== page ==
Wednesday, March 13, 2019

SXSW with Abe: Frances Ferguson

I’m excited to be attending the film festival at South by Southwest for the second time, and I’ll be posting reviews throughout the week as I see as many movies as possible!

Frances Ferguson
Directed by Bob Byington
Narrative Spotlight

Not all crimes happen the same way, and it’s definitely true that the punishment doled out is extraordinarily dependent not only on the circumstances but also on the cultural identity of the perpetrators and victims. In many films, particularly documentaries, that injustice is explored and highlighted for the world to see. In drama, it may be just as compelling, and there are sometimes portraits that find those accused far less concerned than they likely should be, ready to accept the consequences of their actions, resigned and relatively relaxed about following whatever the new course of their life may be.

Frances Ferguson (Kaley Wheless) lives with her mother, her loser husband (Keith Poulson), and infant daughter Parfait in the small town of North Platte, Nebraska. Miserable and bored out of her mind, Frances seizes upon a temptation after she substitutes in a class at the high school, engaging in a relationship with a student. Promptly arrested and sentenced to serve time in jail, Frances faces her time on the inside with a sarcastic attitude, going through the motions both while incarcerated and after release on a prescribed road to recovery that leaves her feeling little other than annoyance at the uninteresting nature of the world.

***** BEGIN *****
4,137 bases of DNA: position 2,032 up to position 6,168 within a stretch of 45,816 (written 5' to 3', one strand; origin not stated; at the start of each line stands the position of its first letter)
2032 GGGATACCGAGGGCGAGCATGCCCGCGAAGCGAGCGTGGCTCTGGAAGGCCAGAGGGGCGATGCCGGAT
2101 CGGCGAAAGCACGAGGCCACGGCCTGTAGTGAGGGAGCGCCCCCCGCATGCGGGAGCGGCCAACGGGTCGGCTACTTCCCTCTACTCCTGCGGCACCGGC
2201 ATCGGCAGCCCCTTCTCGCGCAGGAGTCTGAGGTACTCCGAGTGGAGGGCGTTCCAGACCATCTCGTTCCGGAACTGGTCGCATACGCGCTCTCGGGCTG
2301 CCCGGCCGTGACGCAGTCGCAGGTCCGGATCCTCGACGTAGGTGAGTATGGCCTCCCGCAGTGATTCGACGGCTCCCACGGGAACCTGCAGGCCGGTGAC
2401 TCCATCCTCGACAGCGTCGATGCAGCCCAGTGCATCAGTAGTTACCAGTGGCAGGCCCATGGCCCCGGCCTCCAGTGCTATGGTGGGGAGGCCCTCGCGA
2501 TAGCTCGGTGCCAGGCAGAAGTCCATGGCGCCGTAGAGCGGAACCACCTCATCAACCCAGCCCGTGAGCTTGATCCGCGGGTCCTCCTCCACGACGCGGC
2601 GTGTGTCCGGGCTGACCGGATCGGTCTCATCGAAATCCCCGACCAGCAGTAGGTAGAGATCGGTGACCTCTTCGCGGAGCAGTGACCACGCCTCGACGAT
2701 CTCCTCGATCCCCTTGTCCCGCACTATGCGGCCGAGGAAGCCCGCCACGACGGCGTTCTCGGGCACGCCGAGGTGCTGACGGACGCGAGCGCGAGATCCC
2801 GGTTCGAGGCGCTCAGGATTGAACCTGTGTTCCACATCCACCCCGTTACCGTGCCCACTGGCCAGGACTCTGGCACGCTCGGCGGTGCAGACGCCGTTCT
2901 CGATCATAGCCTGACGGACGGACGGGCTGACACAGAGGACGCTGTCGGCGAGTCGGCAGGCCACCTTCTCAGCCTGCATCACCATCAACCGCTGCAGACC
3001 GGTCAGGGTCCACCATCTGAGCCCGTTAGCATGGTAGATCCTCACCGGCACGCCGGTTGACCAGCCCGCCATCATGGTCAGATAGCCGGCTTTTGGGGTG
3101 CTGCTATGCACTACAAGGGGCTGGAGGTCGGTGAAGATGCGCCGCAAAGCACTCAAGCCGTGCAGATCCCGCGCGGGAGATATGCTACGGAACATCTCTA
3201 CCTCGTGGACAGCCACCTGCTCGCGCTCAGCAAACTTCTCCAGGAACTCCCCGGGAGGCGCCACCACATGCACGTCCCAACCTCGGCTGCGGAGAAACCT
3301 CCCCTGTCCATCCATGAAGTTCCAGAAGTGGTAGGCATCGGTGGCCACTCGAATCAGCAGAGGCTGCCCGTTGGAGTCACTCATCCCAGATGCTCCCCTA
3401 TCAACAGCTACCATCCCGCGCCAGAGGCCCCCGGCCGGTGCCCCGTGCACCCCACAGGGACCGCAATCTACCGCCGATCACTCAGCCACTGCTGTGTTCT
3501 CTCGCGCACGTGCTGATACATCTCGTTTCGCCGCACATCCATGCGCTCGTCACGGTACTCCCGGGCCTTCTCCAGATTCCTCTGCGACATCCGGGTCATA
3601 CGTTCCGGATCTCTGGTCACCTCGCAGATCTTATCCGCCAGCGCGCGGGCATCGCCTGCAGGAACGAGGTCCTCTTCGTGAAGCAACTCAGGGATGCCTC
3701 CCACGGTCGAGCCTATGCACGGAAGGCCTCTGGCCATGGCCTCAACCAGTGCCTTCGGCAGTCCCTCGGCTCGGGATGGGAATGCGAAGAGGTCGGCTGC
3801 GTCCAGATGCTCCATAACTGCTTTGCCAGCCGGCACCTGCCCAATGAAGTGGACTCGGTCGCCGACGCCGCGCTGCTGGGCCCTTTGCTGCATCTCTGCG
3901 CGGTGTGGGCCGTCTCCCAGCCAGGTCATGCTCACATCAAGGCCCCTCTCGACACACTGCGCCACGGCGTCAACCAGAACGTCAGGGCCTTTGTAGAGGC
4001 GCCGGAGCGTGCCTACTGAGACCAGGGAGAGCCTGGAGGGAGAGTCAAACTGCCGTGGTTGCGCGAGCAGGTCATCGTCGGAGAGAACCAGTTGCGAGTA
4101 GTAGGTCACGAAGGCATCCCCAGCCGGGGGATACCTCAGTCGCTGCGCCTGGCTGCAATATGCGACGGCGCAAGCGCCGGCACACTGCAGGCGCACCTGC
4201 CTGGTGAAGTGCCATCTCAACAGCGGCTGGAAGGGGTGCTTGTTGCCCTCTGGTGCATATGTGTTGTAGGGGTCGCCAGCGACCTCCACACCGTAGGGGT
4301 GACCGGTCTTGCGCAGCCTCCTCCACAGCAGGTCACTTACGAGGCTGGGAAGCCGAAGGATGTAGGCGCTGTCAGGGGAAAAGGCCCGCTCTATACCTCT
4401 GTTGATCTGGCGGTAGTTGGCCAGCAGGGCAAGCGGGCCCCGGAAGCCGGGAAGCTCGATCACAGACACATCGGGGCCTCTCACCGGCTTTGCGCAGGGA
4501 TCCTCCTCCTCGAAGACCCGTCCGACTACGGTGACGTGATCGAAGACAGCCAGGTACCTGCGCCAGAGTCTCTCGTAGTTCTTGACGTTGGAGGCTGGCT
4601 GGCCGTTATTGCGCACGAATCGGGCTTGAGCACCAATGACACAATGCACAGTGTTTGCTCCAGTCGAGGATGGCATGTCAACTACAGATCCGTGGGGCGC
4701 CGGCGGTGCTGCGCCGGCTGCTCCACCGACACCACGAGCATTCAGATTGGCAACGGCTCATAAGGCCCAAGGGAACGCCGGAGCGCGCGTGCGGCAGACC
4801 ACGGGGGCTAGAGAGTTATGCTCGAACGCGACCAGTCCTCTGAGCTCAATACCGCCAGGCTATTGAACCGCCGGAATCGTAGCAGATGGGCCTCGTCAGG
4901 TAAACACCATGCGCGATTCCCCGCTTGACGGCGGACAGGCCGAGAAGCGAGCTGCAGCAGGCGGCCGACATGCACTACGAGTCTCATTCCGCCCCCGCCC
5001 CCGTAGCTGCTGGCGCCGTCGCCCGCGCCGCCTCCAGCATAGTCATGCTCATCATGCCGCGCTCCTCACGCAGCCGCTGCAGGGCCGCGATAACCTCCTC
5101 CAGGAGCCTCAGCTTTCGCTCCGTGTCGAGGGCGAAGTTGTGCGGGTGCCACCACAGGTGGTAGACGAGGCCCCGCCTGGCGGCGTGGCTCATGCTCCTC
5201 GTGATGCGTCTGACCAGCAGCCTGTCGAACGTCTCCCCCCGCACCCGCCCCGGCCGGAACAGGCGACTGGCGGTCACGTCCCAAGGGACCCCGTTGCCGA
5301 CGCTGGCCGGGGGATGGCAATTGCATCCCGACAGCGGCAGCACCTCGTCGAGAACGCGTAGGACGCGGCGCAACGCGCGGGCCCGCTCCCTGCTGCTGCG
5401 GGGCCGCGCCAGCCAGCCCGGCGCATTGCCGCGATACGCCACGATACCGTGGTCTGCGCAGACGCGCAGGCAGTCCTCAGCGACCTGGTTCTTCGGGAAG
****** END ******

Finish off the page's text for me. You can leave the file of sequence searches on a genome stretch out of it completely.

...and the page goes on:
This is a bizarre film, one that showcases consequences in a way that isn’t really at all in line with reality, as Frances might get lightly pushed around by a guard but otherwise enjoys a perfectly liberating time while she’s locked up. Comparing this film to “Orange is the New Black” is unavoidable, if even more than its plot because Wheless looks nearly identical to Taylor Schilling, and her facial expressions, which are the highlight of this film, are eerily similar. Frances’ approach to her situation is what makes watching her worthwhile, since she just doesn’t care and is going to roll her eyes at anything that happens.

As a film, however, there doesn’t seem to be too much of a point being made. Nick Offerman, always a welcome participant in any film, serves as the narrator, slyly detailing each new revelation and development. He also has a tendency to bid characters goodbye, announcing to the audience that this is the last time we’ll see a particular supporting player. Frances is undeniably more interesting than anyone else in the film, and so much of this weird, unfulfilling journey feels unnecessary, ending both far too soon and far too late after just seventy-five perplexing minutes.


No comments: